Development and Characterization of the Rat Paraplegia Model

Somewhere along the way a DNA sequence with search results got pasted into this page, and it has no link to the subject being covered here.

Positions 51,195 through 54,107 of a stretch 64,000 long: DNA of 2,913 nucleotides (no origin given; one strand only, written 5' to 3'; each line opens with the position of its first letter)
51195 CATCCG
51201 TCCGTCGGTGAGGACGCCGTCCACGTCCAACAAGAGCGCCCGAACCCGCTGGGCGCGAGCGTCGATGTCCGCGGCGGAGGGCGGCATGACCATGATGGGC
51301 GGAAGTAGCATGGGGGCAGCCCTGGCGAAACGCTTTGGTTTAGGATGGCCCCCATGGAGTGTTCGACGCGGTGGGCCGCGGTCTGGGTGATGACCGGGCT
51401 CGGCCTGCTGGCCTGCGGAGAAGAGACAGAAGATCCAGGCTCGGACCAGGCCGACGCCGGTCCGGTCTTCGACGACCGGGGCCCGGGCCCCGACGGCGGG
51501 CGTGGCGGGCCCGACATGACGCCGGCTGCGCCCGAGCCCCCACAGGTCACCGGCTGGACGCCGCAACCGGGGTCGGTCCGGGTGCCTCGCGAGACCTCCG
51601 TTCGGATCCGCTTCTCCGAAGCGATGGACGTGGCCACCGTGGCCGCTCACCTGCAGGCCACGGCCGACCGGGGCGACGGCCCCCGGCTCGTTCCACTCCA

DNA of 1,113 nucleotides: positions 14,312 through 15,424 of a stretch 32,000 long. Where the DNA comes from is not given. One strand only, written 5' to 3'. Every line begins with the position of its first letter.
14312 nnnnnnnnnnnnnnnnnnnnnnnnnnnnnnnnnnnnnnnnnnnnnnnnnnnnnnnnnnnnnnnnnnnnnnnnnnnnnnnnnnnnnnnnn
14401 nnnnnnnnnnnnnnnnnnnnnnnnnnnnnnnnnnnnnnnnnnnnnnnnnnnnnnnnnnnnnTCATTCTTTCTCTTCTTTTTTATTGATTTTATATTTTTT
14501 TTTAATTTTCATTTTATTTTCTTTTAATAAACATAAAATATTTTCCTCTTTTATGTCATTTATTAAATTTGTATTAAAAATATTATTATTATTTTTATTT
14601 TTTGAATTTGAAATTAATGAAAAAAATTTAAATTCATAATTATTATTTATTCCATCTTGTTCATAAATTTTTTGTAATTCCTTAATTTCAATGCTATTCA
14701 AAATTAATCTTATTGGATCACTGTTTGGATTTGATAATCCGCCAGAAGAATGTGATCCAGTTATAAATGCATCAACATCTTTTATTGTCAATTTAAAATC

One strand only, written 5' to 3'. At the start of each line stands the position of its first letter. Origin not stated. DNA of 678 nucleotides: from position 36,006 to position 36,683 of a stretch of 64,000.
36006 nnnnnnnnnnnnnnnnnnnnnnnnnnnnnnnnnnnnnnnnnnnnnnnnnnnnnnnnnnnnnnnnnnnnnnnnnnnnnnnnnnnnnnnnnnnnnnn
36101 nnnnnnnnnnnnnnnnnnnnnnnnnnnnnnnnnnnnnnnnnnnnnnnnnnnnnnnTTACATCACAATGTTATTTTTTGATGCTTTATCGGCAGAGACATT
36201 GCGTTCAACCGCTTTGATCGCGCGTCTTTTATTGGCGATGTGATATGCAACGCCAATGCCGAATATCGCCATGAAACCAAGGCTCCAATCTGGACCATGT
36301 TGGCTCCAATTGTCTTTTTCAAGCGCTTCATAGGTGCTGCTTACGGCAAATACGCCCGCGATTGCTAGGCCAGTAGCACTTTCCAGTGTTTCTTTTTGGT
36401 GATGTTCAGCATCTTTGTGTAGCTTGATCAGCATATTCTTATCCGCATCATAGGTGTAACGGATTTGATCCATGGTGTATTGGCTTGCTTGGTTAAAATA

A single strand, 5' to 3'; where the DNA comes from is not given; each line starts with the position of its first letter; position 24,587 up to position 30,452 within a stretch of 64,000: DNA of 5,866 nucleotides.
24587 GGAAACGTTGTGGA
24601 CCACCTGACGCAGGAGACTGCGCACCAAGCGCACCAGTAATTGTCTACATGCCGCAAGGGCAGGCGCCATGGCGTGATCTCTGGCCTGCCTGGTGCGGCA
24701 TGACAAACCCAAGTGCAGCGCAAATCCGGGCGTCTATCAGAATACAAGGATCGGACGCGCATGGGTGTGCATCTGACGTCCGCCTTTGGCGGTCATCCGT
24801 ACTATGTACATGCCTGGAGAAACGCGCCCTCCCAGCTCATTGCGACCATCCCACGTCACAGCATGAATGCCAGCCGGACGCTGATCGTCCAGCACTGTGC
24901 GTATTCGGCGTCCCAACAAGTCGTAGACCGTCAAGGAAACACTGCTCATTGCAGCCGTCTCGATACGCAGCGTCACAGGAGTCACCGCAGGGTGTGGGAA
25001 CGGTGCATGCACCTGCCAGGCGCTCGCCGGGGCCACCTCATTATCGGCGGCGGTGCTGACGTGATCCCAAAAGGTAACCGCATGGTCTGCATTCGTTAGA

Paralysis in the lower extremities following trauma, extrinsic compression, profound shock, and certain surgical procedures in the human is an important problem. In the past, research has been restricted to a rabbit spinal cord ischemia model which has the disadvantage of a poorly defined range for grading neurologic deficit. The goal of this study was to develop a model of paraplegia in the more neurologically versatile rat. Eight surgical interventions were attempted before achieving a permanent paraplegia which lasted beyond a temporary occlusion period. The successful surgical method involved a thoracotomy with division of the right internal thoracic artery followed by a 15 minute occlusion of the thoracic aorta between the left common carotid and left subclavian arteries. An experimenter-performed neurologic score was developed to grade fine differences in degrees of deficit. Three separate occlusion periods (10, 15, and 20 minutes) were tested and it was determined that a 15 minute occlusion period produced an intermediate degree of deficit based on the neurologic deficit scale. In addition to the neurologic deficit scale, a computerized activity monitor was adapted to characterize the range of neurologic deficit produced. Normal rats were tested in both a divided and an undivided computerized activity monitor to determine baseline activity levels and to define the effects of habituation. Rats were more active in undivided cages and, therefore, greater ranges of activity could be separated following paraplegia. Based on these results, experimental rats, after receiving control injections of saline, underwent 15 minute occlusion periods followed by neurologic deficit scoring (1, 4, 18, 24 hours postocclusion) and computerized activity monitoring in an undivided cage (1 and 18 hours postocclusion). It is concluded that: 1) Paraplegia is reliably and reproducibly achieved in this rat model, 2) Because of the more extensive behavioral repertoire of the laboratory rat when compared to other models of spinal ischemia (rabbit), more endpoints can be monitored and more subtle behavioral deficits discerned, 3) Computerized activity monitoring can distinguish varying degrees of neurologic deficit in the rat paraplegia model, but further refinement is required.